Why I Love the Wounded Jackass

| Monday, January 2, 2012
Today's Tune: Baleen Morning

Pacey Witter, 15-year-old me adored you.
Heads-up: this post will contain some spoilers for the television show Veronica Mars. If you are uninterested in being spoiled, skip that part.

If you shamelessly watch teen dramas and paranormal shows like I do, there's a good chance you've come across a certain sort of character. He's sometimes known as a "Bad Boy with a Heart of Gold" or that guy who masks his SECRET PAIN with sarcastic quips and occasional douchebaggery. I like to call him the Wounded Jackass.

And I looooooooove him.

Now, I don't think I've made it a secret that I'm not especially fond of male romantic leads that are serious jerks. Not like secret sweethearts with a tough shell, but honest-to-goodness condescending assholes. And I'm not going to lie, sometimes this character strays dangerously close or starts out that way (LOGAN ECHOLLS, I'M LOOKING AT YOU). I really think this guy has to be handled just right to stay on the side of sympathetic character rather than super-creep. Even then, he's not going to be everyone's cup of tea.

I'm also hard-pressed to think up female examples of this character. I'm sure they exist, but they're very rare. Which is unfortunate. It harkens back to the double standard that says men are allowed to put on their bitchface to mask their pain and they're just being understandably (and attractively) broody, whereas if a woman does it, she's just a bitch and no one wants to be around her. Uncool, gender double standards. Uncool.

Oh, Logan. You cut the line real close.
So, if I'm so anti-belittling jerkwad, why do I embrace this character so readily? Why am I all about the characters whose rough exteriors and sarcastic smartassery belie their tragic, tragic little wounded souls?

Because it is so, so human. We all put on masks and draw up our defensive walls to cover our insecurities or soft spots. I can appreciate a good Moat of Sarcasm. And let's not pretend that it isn't the secret wish of a lot of girls that their crush's teasing and jackassy ways are just hiding the gentle soul they'll reveal to us when we've sufficiently breached his defenses. Also, comic relief.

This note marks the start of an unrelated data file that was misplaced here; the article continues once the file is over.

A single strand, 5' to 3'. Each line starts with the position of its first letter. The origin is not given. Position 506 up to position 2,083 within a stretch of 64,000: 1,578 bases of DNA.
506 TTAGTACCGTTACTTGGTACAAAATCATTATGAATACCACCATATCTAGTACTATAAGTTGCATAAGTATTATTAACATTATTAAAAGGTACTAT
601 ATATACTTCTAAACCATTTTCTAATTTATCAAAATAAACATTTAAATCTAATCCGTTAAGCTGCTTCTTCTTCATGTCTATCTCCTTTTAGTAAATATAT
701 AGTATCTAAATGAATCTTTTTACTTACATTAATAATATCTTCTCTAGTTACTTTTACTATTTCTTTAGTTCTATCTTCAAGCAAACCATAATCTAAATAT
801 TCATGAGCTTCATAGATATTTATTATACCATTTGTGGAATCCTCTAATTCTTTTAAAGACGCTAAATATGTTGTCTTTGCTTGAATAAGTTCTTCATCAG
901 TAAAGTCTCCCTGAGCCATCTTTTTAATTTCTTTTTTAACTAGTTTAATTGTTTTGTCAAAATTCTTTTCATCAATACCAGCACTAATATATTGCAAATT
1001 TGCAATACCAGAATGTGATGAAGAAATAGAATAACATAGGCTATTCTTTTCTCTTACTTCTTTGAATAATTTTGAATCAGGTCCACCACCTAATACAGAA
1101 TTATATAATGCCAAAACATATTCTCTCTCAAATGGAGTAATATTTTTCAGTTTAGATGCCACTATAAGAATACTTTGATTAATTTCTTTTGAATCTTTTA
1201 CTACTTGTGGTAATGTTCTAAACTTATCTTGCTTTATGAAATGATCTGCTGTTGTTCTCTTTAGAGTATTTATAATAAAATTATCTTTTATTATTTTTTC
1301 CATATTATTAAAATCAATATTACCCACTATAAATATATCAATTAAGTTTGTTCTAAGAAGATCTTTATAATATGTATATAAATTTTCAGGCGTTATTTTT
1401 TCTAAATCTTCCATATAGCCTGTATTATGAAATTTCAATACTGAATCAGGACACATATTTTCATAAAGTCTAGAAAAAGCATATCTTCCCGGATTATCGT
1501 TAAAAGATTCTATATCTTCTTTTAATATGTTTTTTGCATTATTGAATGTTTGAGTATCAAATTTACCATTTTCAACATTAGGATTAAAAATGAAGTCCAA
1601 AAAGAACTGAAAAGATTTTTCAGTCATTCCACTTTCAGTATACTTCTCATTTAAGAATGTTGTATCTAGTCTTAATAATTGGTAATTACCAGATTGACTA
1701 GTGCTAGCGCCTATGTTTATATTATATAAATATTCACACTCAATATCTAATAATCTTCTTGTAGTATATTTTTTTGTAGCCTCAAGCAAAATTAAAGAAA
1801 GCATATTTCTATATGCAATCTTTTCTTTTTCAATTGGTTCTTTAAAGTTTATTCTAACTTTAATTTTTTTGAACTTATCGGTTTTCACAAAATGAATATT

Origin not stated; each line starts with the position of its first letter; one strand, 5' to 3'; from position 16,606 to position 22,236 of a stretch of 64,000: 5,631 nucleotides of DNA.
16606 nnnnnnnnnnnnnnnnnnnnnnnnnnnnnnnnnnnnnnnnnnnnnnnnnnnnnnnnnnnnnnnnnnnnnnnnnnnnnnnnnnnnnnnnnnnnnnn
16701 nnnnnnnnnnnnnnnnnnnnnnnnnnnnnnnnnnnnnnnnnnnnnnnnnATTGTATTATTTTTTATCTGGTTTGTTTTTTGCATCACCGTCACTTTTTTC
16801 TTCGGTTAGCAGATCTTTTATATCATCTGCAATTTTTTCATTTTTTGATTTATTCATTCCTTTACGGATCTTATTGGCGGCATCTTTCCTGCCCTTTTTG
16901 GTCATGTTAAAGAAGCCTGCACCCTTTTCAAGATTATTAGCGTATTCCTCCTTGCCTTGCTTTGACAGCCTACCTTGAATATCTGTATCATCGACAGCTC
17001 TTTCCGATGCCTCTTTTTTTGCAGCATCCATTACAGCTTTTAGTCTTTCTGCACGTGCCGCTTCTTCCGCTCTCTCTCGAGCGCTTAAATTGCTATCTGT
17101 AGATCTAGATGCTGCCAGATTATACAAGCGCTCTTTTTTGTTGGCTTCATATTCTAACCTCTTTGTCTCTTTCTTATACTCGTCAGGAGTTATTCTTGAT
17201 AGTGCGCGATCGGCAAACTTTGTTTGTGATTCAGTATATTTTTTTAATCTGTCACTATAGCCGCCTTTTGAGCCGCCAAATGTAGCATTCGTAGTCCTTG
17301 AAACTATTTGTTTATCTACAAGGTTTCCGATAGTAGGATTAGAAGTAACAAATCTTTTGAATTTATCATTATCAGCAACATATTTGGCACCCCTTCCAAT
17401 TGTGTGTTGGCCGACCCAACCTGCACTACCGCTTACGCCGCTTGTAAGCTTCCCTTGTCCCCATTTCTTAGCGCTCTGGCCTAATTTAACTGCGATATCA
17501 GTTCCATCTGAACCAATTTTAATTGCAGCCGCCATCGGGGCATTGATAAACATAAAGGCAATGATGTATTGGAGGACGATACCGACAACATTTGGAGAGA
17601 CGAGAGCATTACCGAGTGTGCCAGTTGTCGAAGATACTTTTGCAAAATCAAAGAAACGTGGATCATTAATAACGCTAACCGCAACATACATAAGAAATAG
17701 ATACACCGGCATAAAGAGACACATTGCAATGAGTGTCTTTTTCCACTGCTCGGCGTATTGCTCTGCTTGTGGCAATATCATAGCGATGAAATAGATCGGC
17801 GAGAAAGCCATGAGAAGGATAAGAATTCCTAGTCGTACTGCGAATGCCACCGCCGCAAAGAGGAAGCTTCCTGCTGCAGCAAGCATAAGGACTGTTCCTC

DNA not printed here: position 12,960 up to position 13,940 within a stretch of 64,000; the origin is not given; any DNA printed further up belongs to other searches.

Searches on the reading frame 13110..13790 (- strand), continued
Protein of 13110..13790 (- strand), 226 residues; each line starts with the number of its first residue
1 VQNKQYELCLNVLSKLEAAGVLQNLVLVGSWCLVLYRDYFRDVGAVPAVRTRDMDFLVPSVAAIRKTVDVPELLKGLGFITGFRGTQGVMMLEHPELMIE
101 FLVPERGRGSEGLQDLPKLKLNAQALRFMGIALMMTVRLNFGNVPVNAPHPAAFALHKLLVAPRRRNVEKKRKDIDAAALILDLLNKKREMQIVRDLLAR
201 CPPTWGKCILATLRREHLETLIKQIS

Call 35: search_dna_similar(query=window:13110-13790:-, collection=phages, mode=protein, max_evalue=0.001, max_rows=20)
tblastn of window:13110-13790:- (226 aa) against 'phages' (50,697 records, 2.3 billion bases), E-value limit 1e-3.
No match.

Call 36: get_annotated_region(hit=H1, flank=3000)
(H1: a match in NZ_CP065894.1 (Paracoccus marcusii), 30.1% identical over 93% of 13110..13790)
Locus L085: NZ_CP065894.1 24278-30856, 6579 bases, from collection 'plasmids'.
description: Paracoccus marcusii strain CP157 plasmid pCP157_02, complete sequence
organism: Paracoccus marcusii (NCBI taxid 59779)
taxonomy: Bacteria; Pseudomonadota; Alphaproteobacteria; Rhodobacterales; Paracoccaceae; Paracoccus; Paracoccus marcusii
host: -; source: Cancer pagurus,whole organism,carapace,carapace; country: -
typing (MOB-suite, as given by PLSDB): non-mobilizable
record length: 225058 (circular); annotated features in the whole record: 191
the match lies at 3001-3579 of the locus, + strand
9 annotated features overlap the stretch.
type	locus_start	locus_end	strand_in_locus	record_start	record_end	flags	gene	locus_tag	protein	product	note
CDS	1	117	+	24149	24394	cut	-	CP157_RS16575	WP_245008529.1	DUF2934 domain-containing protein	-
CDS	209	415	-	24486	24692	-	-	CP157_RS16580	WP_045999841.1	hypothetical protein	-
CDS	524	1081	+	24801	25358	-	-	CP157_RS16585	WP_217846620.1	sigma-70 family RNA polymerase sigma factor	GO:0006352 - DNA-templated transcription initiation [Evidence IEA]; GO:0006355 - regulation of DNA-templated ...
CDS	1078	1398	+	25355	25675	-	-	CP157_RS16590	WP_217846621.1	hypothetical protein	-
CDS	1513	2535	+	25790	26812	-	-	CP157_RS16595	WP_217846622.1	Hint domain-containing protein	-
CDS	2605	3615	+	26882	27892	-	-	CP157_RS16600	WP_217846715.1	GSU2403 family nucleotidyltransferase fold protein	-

There's a fine line in the sand between a character who's just kind of a smarmy wise-ass and a character who lets his nastiness truly shine. I mentioned Logan Echolls of Veronica Mars earlier, and man, is this a character I have a love-hate relationship with. At the start of the series, we're really set up to loathe the guy. He doesn't tease. He's mean. He's cruel. Even when (SPOILERS) something begins to bloom between him and Veronica, his characterization is never easy. Yeah, he's got daddy issues. Yes, he tries to be a better person (eventually). But he never completely loses that jerky dark streak, and eventually Veronica has to walk away.

These guys like being in cars, I guess.
And that, I think, is what saved the character for me. He's not perfect. He's not full of sweetness and light at his core. And the title character eventually refuses to remain romantically involved with him and his self-destructive behavior. Logan tries, he does, but it's not enough, and the show wasn't afraid to let the relationship come to a messy end. That's real. That's true. Like Veronica, part of us still loves Logan, but we know he's not right for her.